Early in 2019, while working on his squad at Chapecoense, Claudinei Oliveira, the club’s head coach, picked up his phone and gave a call to a former protégé.
“Gabriel Magalhaes wasn’t playing much with Lille, so I wanted to check if he would like to join me,” he recalls. Indeed, during the first half of the 2018-19 campaign in France, the Brazilian centre-back had made only two appearances. And yet, when answering Oliveira, he preferred to turn down the invitation and fight for a place. He hasn’t looked back since.
Fast forward to the present day, and Gabriel’s rapid upward trajectory has led him to become a must-pick for Arsenal, a key cog in defence alongside Ben White. His unbeaten run when starting for the club may have ended at 15 games with defeat at Liverpool a fortnight ago, but he was back to his imperious best in the victory against Newcastle last week. Manchester United may be energised since the departure of Ole Gunnar Solskjaer but even their glittering array of attacking talents will not find it easy against Gabriel on Thursday night.
It is not simply on the field that Gabriel has revealed his formidable presence. It emerged this week that the 23-year-old had fought off baseball bat-wielding intruders who were trying to steal his car and watch at his London home in August.
Watch as Arsenal defender Gabriel fights off a baseball-bat wielding thief who attempted to steal his Mercedes from his garage…
🎥 | Courtesy of Metropolitan Police
— Sky Sports News (@SkySportsNews) December 1, 2021
Gabriel, however, is not easily cowed. Hailing from the working-class district of Pirituba in Sao Paulo, he started at a football school called Tolentino in Osasco, on the outskirts of the town.
He used to play as a left-back but Ze Silva, his first coach, was not convinced and decided to train him as a centre-half instead. He was an instant hit, and caught the eyes of multiple teams.
Among them was Avai, now plying their trade in Brazil’s second tier. The only thing separating him from a trial was a 12-hour bus trip to Florianopolis – a daunting prospect for a 13-year-old to undertake on his own, and one which almost ended in disaster.
“We couldn’t travel with him, so he went alone.,” explains his father, Marcelo, who worked as a delivery driver. “But the main problem was that the bus apparently made a lot of stops along the way and he went down to the toilet in
one of them, thinking that they had already arrived. He stayed there waiting for someone from the club to pick him up only to realise that it wasn’t the final destination.
“When he saw the bus leaving without him, he had to run after it, shouting at the driver to stop. We still laugh about it.”
Eventually, Gabriel made it to Florianopolis, but that was only the start of his struggles. He was desperately homesick, and would repeatedly call his family to complain about the cold and not getting much playing time. After just one week, he packed his things and headed back to Sao Paulo.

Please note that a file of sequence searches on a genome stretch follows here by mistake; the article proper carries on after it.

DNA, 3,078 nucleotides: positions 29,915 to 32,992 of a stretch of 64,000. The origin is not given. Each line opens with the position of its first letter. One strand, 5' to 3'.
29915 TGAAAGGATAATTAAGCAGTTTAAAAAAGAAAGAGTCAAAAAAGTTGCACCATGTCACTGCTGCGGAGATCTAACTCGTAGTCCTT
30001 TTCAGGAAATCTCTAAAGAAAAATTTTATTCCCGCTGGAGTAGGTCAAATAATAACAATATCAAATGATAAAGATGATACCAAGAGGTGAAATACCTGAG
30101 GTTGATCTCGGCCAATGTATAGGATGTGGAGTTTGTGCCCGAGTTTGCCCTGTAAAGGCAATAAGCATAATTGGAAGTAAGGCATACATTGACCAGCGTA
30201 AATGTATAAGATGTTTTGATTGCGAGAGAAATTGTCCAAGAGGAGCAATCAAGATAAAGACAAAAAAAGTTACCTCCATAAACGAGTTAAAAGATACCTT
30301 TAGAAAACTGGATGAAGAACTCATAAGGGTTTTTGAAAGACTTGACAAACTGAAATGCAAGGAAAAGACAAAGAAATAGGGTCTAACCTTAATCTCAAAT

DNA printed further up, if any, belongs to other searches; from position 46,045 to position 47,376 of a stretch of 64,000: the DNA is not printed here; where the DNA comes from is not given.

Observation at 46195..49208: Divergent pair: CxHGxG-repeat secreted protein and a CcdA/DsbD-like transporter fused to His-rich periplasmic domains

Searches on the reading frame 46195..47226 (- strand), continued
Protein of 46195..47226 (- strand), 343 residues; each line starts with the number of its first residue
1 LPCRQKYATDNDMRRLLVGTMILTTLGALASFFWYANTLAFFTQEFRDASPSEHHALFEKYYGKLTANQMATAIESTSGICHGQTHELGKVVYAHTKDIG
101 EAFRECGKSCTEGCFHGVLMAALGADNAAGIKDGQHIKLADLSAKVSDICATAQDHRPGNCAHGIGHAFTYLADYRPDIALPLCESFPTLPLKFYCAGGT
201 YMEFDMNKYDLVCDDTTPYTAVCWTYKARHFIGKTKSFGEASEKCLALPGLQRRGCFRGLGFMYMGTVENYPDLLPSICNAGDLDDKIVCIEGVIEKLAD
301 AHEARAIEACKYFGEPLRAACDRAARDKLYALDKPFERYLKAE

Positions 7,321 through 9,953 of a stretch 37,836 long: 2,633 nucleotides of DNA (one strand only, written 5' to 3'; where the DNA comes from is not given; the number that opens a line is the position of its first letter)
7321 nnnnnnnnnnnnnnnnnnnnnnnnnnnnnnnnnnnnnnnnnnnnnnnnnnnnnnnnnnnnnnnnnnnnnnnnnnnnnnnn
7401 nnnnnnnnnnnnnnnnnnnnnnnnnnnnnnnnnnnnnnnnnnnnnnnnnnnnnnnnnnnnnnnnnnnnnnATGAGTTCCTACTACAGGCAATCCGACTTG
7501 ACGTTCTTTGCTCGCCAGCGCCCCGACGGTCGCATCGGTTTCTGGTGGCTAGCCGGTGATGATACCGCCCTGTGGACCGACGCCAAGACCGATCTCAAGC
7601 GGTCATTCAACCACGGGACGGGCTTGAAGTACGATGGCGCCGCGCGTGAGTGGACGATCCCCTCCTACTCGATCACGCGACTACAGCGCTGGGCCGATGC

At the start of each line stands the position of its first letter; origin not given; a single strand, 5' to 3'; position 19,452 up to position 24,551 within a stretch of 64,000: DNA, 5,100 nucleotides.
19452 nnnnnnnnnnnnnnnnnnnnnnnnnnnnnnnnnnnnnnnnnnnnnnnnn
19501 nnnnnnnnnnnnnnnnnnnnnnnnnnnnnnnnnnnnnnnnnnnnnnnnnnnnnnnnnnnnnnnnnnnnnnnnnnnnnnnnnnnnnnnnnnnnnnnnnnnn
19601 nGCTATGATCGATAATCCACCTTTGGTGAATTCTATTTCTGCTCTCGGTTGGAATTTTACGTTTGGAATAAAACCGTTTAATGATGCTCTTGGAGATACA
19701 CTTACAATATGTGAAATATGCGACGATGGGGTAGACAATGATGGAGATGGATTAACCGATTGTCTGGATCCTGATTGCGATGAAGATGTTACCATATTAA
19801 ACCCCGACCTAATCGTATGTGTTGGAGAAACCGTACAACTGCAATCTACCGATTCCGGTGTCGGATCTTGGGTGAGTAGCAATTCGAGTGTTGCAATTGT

It threatened to curtail his promising career, and might well have done had it not been for his father. Despite the incessant phone calls from Avai, urging his son to return to their academy, Marcelo decided not to try and change his mind. Instead, he gave him a speech that became a turning point in Gabriel’s life.
“I had a small truck back then and couldn’t stop working, so, when he came back home, I told him, ‘I can’t do this anymore. A footballer’s life is like this – if you want it, you will have to deal with the distance from us and suffer a bit. You need to have a goal and pursue it.’”
The boy listened and, the following week, he returned to Avai – this time, for good.
He quickly climbed through the ranks, marking his first-team debut with a goal against Gremio in January 2016. There were still difficult moments – not least losing a close friend, Lucas, but deciding to still play the same day – but his performances inevitably drew admiring glances from European scouts.
By the beginning of 2017, he was representing Brazil at the Under-20 South American championship in Ecuador. That group included some big names like Richarlison (Everton), Douglas Luiz (Aston Villa), Dodo (Shakhtar Donetsk), David Neres (Ajax) and Lucas Paqueta (Lyon), but it was Gabriel who was the first to make the move to Europe, after Lille made their move.
Again, Gabriel struggled early on, failing to make a single Ligue 1 start for two years – hence Oliveira’s enquiry about bringing him back to Brazil.
“Honestly, I didn’t expect him to return to Brazil, but I had to try,” Oliveira smiles. “We had worked together at Avai in 2016. The potential was there. I remember that when we faced Atletico Goianiense in the Serie B that season, Barcelona scouts came to see him play, but, like the rest of the team, he had a bad game. We lost 3-0 that afternoon.”
When his opportunity at Lille finally arrived in Feb 2019, however, he was away and within a year had become one of Europe’s most promising left-footed centre-backs. Strong in the tackle and excellent distributor, Gabriel was in high-demand when Arsenal ultimately beat competition from the likes of Napoli and Everton for his signature.
“I knew he would achieve his dream of becoming a professional footballer, but I had never imagined he would get this far and reach this level. It didn’t cross my mind,” Marcelo says with a chuckle. “When he moved to France, I was already very pleased. It wasn’t easy at the beginning and even his agent had some doubts because it’s difficult for a young boy to adapt there. But he was strong and overcame those initial struggles.
“We couldn’t be happier now. London is a dream.”
That 12-hour bus trip has undoubtedly paid off.